The death toll from Typhoon Utor’s sweep through the Philippines this week rose to 74, with another 49 still missing and 130 injured, rescuers said Friday.
Fifty-nine deaths were listed in the northern mountain city of Baguio and the nearby provinces of Benguet, Abra, Mountain Province and Apayao — mostly victims of landslides that struck the northern Cordillera region at the height of the typhoon on Wednesday and Thursday.
There were 14 other deaths in the northern provinces of Pangasinan and Cagayan, and one in the central island of Panay, according to civil defense office and coast guard tallies.
President Gloria Arroyo surveyed the damage in a visit to flood-submerged Pangasinan, and later said she was “saddened” by the deaths and damage.
Utor, packing gusts of 170 kilometers (105 miles) per hour, cut power and telephone lines, flattened more than 2,400 houses and dumped heavy rain across the main island of Luzon, causing widespread flooding and displacing at least 300,300 people, the civil defense office said.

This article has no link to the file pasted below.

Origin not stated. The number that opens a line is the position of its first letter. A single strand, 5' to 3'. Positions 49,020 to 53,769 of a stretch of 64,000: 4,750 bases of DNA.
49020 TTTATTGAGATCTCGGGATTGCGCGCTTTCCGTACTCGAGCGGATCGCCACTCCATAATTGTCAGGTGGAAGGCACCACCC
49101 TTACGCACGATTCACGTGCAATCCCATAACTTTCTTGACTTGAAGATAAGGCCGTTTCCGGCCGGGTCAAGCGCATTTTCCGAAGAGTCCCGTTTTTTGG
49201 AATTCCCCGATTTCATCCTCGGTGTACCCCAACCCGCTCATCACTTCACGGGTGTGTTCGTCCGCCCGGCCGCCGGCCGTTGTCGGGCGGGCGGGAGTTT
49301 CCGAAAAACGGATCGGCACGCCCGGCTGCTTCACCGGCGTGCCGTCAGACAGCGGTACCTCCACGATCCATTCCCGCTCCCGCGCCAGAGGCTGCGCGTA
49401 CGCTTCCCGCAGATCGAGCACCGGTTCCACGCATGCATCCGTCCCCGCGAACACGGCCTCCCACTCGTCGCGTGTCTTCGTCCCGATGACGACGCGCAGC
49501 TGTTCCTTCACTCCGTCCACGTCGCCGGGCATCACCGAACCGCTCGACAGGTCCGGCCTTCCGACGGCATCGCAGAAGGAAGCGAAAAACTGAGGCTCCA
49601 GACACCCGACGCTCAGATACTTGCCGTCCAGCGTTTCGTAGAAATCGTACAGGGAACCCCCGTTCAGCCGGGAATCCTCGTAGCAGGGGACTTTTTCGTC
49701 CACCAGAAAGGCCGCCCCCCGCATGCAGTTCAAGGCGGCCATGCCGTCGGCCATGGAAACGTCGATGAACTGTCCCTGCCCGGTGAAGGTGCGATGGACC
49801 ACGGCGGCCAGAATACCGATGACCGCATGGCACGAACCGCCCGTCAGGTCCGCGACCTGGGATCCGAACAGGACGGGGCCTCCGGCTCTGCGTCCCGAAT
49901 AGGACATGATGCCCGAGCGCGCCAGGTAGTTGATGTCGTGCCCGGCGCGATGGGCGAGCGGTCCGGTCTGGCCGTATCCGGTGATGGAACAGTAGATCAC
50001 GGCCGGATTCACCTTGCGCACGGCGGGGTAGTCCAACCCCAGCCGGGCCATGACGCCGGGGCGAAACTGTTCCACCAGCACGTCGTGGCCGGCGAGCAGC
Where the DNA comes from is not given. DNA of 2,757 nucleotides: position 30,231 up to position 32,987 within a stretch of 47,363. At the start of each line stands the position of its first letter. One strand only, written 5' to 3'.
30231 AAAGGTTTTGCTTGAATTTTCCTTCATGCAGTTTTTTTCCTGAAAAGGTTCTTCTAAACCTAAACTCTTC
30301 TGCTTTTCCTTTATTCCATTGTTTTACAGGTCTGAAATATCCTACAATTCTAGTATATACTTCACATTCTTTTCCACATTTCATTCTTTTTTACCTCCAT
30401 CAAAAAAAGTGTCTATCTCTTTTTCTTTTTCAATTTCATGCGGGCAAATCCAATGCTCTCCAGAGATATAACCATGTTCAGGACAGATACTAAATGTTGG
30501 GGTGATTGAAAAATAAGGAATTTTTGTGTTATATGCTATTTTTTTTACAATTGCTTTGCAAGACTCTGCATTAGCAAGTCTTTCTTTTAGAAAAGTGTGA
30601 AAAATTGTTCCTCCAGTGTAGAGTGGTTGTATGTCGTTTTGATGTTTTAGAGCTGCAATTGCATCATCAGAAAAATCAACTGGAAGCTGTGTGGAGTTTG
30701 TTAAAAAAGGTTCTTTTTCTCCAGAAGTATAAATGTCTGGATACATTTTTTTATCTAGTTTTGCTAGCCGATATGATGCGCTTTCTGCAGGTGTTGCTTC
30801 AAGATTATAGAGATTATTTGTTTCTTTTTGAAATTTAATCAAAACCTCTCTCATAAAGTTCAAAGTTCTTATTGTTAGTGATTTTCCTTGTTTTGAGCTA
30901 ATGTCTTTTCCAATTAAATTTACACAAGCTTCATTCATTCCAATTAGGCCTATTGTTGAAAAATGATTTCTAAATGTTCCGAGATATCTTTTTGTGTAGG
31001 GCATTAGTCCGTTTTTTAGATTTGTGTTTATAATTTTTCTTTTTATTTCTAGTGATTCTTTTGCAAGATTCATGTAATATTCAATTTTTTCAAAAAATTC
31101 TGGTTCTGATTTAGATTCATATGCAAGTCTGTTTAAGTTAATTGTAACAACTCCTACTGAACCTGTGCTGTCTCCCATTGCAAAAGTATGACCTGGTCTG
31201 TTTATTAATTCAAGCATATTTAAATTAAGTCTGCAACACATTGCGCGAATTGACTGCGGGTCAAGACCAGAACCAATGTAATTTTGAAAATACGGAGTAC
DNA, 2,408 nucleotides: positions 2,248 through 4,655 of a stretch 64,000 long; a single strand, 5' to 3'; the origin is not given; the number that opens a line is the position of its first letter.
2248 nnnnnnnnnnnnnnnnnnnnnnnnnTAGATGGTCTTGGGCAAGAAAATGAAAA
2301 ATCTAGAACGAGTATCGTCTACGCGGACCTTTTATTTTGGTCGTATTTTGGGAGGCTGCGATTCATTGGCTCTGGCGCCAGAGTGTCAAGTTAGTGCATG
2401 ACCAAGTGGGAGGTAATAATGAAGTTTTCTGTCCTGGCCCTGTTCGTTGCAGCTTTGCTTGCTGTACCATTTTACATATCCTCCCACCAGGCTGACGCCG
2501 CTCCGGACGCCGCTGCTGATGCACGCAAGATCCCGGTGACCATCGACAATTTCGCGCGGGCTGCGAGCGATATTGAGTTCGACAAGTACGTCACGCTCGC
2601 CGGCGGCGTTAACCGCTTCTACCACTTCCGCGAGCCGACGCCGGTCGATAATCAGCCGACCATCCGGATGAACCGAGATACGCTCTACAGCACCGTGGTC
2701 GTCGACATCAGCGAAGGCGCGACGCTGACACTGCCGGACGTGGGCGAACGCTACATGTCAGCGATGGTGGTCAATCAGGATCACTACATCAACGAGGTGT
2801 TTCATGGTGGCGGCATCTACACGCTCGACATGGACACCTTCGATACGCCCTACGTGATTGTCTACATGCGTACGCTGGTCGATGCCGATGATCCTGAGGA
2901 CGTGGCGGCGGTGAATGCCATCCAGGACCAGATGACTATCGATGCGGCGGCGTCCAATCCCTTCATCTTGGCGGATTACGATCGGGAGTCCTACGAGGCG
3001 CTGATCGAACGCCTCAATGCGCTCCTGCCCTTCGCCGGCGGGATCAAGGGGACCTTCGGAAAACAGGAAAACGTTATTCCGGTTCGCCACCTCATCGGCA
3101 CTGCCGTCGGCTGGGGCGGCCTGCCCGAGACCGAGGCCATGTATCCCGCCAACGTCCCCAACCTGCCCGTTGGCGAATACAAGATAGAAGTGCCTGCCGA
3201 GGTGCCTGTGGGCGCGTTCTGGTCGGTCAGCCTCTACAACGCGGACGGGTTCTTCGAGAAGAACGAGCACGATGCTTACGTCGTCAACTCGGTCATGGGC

Some road links to Baguio, which had been isolated by landslides, have been restored, but almost a dozen roads in the northern Philippines were still impassable due to floods, landslides and fallen trees.
Five bridges in the north were washed out by floods.
Initial estimated damage to infrastructure and agriculture was placed at 105 million pesos (US$1.9 million), the civil defense office added.
The storm blew out of the Philippines on Thursday and headed for southern China, where it appeared to be abating on Friday.
Arroyo expressed confidence that government relief agencies could deal with the effects of the storm and said she was happy that Manila was largely spared the chronic flooding that previously occurred with every typhoon.
She attributed this to a renewed effort to clean out garbage from streets which usually clogged drains.
Arroyo said there would be a “sustained effort” to minimize flooding considering that the country faces an average of 12 typhoons a year.
The president also appealed to the public not to use rivers and canals as “garbage dumps.”